But ChatGPT is uncanny, and it has seized center stage in the global conversation since being suddenly made available two months ago to the general public. That happened concurrent to news that Microsoft was investing another $10 billion in OpenAI, in a deal that would leave it with a 49-percent stake.

People all around the world began to realize that the bot can answer almost every question reasonably, and sometimes intelligently. It can pass university-level law and business exams. It can write lyrics in certain styles. It can advise on politics. It certainly can recite facts in essays that are better written than what the average person would produce.

There are some downsides: the algorithm seeks to offend no one, and its inclination to hedge and balance can reek of a bothsidesism that in a human would be cowardly. Lacking the recklessness of some humans, it won't take a stand.

Once this wrinkle is addressed, the implications are staggering for professions like journalism and education. This level of AI can write the first draft of the first draft of history. It can answer questions from students. It can enable students to cheat by never memorizing anything themselves. Will a generation allowed to use such tools not find its brains in atrophy?

At this very moment almost every major business, and certainly consultancy, is holding emergency meetings to calculate how to integrate ChatGPT in its activities. It's simplifying the situation to make it all about ChatGPT, but the notion that AI is ready or nearly ready for prime time is correct. This is not a fad.

There are great benefits to be savored here. Medical diagnoses may become speedier and more accurate. Companies may make wiser decisions. The efficiencies will multiply.

Naysayers have focused on fears that the job market may not adjust to too many existing jobs being rendered moot. Efficiency is not a net positive if 90 percent of the workforce is put out of business, and if only computer programmers (and perhaps sex workers) find any demand for their services.

They may be worrying about the wrong thing. Luddites have always expressed concerns such as these, and humanity has adjusted. There is brilliance in our species (along with a vexing dumbness, to be sure).

The real concern is that we start doubting that brilliance. If AI starts producing art and music and even novels that we like well enough, people will start to wonder whether there ever existed such a thing as inspiration and romance. That's because no matter how smart AI becomes it will never be anything more than algorithms and recall. When it becomes good enough, people may start wondering is that is true for them as well.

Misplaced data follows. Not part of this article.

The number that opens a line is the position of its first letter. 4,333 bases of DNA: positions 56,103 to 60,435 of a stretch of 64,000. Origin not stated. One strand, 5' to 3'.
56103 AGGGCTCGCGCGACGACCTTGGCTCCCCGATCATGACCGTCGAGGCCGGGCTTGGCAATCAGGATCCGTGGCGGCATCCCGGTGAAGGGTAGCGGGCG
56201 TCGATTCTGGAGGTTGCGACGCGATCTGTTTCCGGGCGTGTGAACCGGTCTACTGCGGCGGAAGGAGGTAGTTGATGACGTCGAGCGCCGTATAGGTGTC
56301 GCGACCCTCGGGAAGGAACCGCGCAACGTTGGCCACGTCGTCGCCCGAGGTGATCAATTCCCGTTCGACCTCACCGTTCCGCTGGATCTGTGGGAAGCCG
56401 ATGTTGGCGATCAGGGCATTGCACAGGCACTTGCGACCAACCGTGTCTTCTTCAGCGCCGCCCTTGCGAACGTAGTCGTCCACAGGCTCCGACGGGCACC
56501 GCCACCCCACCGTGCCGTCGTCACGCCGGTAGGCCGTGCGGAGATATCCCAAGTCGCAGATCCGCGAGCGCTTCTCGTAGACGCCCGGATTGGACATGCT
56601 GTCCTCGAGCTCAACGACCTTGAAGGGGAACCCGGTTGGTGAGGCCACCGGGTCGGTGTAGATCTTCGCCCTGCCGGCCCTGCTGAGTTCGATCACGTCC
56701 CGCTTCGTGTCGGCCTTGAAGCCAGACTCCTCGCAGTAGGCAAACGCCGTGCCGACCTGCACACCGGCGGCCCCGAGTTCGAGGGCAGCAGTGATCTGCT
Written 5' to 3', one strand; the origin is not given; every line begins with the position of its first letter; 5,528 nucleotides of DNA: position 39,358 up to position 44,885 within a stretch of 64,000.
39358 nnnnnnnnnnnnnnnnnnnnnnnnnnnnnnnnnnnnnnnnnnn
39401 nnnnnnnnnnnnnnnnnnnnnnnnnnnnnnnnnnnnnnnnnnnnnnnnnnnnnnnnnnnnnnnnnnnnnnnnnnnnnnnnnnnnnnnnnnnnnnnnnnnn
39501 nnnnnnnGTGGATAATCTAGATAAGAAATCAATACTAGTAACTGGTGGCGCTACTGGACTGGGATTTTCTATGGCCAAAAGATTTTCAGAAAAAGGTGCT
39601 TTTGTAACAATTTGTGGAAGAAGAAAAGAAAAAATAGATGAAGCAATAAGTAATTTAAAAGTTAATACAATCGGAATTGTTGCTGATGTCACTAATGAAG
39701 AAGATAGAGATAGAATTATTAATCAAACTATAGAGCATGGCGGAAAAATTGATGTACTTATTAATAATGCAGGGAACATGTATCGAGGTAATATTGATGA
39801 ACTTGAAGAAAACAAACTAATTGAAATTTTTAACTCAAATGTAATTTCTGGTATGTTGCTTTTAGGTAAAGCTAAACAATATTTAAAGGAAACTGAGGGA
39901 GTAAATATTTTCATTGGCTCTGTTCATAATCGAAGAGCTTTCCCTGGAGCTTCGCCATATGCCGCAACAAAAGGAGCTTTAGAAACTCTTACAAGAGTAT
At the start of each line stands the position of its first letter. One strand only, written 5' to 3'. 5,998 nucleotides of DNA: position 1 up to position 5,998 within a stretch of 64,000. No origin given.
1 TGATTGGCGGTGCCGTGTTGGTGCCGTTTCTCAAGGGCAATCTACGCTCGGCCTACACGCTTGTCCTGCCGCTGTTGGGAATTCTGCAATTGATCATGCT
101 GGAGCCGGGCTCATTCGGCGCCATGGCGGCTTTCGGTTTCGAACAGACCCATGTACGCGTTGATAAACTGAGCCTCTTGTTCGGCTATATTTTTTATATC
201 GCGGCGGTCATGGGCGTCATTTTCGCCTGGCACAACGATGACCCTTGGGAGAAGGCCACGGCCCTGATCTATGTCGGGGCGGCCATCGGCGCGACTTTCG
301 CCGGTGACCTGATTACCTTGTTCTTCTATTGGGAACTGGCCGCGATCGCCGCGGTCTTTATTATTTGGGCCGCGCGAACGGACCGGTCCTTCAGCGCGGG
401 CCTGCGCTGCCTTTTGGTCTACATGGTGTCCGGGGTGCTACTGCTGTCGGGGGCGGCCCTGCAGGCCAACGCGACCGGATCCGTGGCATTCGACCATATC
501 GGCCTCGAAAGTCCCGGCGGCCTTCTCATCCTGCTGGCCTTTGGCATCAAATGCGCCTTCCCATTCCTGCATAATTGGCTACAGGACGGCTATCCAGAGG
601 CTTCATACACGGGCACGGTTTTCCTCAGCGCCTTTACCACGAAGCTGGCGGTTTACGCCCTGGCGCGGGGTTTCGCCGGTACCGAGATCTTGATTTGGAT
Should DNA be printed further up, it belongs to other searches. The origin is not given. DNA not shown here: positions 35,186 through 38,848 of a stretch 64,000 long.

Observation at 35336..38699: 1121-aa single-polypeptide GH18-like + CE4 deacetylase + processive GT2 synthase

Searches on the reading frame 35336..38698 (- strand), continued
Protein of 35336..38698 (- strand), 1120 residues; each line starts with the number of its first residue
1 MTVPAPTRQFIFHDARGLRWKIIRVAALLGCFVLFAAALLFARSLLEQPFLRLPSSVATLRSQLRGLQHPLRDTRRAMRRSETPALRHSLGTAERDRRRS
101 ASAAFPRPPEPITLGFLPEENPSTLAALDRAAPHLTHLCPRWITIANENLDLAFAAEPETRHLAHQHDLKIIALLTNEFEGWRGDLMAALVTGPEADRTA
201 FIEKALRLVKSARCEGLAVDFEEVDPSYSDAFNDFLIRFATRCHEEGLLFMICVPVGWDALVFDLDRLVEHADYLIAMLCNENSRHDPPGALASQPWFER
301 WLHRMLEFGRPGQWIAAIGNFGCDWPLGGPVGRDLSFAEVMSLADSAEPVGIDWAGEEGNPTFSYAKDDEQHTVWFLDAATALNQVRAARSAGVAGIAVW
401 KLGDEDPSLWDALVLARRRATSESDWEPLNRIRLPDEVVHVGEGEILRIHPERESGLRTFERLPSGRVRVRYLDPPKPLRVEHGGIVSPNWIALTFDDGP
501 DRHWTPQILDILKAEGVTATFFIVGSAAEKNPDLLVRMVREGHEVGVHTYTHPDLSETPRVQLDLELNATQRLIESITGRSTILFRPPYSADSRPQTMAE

Science cannot yet explain the spark of life and the very existence of consciousness, but one day it might. There have long been those who argue that we are, in the end, nothing more than neurons. As AI spreads, the mechanists may gain the upper hand, and most of us might conclude that any talk of spirit and magic are nothing but self-delusion.

Since computers cannot be humans—maybe the convergence suggests that humans are actually nothing more than biological computers.

What will that do to our state of mind? To art and culture? To our desire to procreate? Will rates of depression, already depressing, not soar to untenable heights?

In the spirit of the times, I asked ChatGPT.

"The development and use of AI technology does not necessarily lead people to conclude that everything is calculation and there is no such thing as human inspiration," the algorithm said, ignoring my warnings about lame transparent hedging. "It is ultimately up to individuals to form their own opinions and beliefs about the role of technology and human creativity. Some may see AI as a tool to enhance human capabilities, while others may view it as a threat to human uniqueness."

So, we know one thing: humans, or at least some of them, are still less boring than the cream of the AI crop.

Dan Perry is managing partner of the New York-based communications firm Thunder11. He is the former Cairo-based Middle East editor and London-based Europe/Africa editor of the Associated Press. Follow him at twitter.com/perry_dan

The views expressed in this article are the writer's own.